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The cost of micro credit

The cost of micro credit

It's simply very, very expensive being poor in Cambodia. The Far Eastern Economic

Review recently reported that Cambodia paid $24 million in tariffs for just $230

million worth of its garment exports to the US in 2002, while the rest of the wealthier

nations paid very little in tariffs. Take Japan for instance, it pays only $28 million

in tariffs for $1 billion worth of exports into the US, the report claimed.

On a more "micro" scale, there have been numerous glowing reports about

ACLEDA, the "not-for-profit organization" now termed the "poor people's

bank," which operates more than 111 branches in 21 provinces (Post June 18,

2004). Indeed, ACLEDA rightfully deserves these glowing reports for helping to reduce

grinding and chronic poverty in Cambodia. Without ACLEDA's capital and its 1,791

staff tireless efforts, the reported 105,000 low-income and marginalized borrowers

might not have access to the capital they desperately need to run a business and

help improve local economy. In this sense, ACLEDA is very much on the right track

for using "micro finance" or "micro loan" as a very powerful

tool for poverty alleviation.

Unfortunately, the high interest rate being charged by ACLEDA, ranging from the reported

3-4 percent per month (36-to-48 percent annual percentage rate - APR - or more),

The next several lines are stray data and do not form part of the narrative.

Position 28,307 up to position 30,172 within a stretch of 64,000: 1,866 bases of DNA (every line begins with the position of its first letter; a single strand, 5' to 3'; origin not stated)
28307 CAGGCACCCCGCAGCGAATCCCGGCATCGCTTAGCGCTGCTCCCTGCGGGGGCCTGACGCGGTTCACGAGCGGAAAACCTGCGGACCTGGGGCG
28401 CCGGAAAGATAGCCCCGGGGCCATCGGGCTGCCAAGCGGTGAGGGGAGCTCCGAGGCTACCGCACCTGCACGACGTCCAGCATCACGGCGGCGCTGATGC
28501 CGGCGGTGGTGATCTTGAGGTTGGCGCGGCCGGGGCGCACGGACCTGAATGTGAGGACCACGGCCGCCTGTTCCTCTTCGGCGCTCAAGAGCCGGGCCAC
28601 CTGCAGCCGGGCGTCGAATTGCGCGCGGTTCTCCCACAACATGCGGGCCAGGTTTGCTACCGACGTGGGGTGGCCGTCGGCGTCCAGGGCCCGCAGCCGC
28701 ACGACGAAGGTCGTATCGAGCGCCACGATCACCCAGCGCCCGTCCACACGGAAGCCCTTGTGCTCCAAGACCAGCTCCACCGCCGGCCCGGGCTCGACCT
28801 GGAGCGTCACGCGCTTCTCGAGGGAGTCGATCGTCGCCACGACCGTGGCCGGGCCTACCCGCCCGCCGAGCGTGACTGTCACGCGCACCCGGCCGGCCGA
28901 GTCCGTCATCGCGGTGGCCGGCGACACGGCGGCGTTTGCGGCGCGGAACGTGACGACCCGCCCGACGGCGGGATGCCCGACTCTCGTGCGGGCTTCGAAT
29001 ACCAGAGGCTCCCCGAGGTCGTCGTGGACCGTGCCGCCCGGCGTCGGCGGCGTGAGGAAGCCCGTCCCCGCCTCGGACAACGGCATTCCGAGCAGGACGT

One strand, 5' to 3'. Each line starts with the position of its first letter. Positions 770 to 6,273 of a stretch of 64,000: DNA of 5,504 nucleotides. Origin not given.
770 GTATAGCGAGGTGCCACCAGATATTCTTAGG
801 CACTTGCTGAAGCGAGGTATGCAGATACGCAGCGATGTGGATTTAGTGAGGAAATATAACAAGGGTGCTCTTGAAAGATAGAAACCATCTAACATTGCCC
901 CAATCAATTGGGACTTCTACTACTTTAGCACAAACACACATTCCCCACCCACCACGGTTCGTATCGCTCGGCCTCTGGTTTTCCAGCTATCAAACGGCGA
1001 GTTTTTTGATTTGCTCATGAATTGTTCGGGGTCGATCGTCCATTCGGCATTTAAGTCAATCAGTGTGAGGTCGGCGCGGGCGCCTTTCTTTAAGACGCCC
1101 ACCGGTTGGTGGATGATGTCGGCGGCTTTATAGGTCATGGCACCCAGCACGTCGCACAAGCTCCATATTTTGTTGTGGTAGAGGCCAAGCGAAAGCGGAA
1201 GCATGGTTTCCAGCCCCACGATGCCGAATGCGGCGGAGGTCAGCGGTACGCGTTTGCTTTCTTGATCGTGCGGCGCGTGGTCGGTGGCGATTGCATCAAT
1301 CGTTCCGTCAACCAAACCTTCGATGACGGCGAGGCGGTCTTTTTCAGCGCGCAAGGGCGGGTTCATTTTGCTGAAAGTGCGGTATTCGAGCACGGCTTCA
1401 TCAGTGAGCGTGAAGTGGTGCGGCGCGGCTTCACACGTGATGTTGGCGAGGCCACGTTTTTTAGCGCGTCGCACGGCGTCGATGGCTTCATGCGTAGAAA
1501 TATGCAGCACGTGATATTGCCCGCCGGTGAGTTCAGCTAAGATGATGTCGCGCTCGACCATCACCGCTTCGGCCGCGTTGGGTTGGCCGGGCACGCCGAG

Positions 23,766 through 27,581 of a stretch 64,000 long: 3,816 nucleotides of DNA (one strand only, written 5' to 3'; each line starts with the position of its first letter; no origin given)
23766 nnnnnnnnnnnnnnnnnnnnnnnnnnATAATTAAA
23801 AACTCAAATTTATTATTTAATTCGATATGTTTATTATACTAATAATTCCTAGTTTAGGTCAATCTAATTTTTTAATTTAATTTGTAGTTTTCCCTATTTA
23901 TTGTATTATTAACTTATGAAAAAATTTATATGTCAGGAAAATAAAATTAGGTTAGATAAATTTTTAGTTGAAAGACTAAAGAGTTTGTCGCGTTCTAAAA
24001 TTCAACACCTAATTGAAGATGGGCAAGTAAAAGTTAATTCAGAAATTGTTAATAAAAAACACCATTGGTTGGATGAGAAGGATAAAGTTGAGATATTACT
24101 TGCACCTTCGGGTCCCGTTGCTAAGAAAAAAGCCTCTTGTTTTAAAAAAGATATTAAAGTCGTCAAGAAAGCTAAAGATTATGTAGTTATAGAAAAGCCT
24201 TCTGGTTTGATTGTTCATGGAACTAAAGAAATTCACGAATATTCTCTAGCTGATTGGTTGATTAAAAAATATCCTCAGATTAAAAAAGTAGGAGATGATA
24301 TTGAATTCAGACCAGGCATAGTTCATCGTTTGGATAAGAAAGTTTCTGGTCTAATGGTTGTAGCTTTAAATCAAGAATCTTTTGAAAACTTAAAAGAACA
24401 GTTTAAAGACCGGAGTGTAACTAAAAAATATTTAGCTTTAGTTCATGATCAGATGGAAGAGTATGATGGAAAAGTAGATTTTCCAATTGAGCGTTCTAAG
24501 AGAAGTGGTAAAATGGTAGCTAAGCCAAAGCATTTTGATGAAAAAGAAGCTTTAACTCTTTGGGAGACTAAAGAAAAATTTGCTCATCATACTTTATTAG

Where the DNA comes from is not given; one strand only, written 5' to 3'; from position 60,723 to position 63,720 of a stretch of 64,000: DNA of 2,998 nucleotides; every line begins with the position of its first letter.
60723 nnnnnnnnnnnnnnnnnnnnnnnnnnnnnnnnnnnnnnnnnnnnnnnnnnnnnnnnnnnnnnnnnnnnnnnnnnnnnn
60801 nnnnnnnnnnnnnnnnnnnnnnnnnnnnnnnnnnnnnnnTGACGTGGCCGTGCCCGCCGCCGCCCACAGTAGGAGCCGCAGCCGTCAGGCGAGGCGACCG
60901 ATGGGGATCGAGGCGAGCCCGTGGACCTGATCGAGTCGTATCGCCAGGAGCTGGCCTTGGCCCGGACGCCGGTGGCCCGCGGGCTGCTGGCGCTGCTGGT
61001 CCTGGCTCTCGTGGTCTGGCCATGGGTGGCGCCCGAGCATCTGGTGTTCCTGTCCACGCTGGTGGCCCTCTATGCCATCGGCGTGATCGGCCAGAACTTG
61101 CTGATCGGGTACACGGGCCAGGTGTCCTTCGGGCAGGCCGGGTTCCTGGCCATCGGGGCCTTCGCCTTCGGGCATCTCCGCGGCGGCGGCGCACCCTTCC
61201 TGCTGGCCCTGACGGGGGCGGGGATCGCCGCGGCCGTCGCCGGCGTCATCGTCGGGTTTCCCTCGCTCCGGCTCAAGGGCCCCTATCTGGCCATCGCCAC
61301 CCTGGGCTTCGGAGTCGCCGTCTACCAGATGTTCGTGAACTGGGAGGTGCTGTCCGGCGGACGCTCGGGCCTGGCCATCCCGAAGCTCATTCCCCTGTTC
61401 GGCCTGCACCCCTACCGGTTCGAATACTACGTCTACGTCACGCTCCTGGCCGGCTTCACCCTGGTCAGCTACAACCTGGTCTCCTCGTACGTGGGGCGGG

is eroding its poverty alleviation mission. Once again, being poor in Cambodia can

be very, very expensive indeed - even at ACLEDA's micro scale. With such high rate,

it is a miracle that only about 1.2 percent of ACLEDA's clients defaulted on their

loans. It must be credited to the Khmer spirit!

The poor in the US (and other parts of the world) for instance, paid on average between

18 and 20 percent APR for access to the readily available capital. Ordinary Americans

with good credit, such as myself, can get access to similar capital with interest

rate as low as 3.75 percent APR (or about 0.3125 percent per month) instead of the

cut-throat rate of 36-48 percent APR.

Instead of complaining about it, I personally have just taken out a sizable loan

for a low rate of 4.125 percent APR for the next five years. I plan to use part of

this loan to give ACLEDA Bank a run for its money, and I intend on doing it for profit

by hiring a few of the well trained and under paid ACLEDA staff to do my bidding.

I plan to charge no more than 24 percent APR or 2 percent per month interest rate.

I would keep only one-half of the 24 percent return rate as my profit, while the

former ACLEDA staff I hired get the other one-half as commission. This is a "win-win"

strategy compared to a "win-lose" one.

If ACLEDA's statistics are right on target as reported, especially the loan default

rate, I should have no problem achieving my goal of making "serious profits"

(if not a killing) and really help "alleviate poverty" in Cambodia. If

I can do this well for less, ACLEDA Bank, of which subsidized and free money is plenty

of, should have very little trouble in matching my goal of poverty alleviation in

Cambodia. Please consider this as my personal challenge to ACLEDA and its 1,791 (to

be fewer) staff, including the General Manager Mr In Channy. I strongly urge ACLEDA

to lower its high interest rate and remain fixed on the mission. Capitalism really

works! Give it a chance! Give Khmer people a real fighting chance!

Ronnie Yimsut - Oregon, USA

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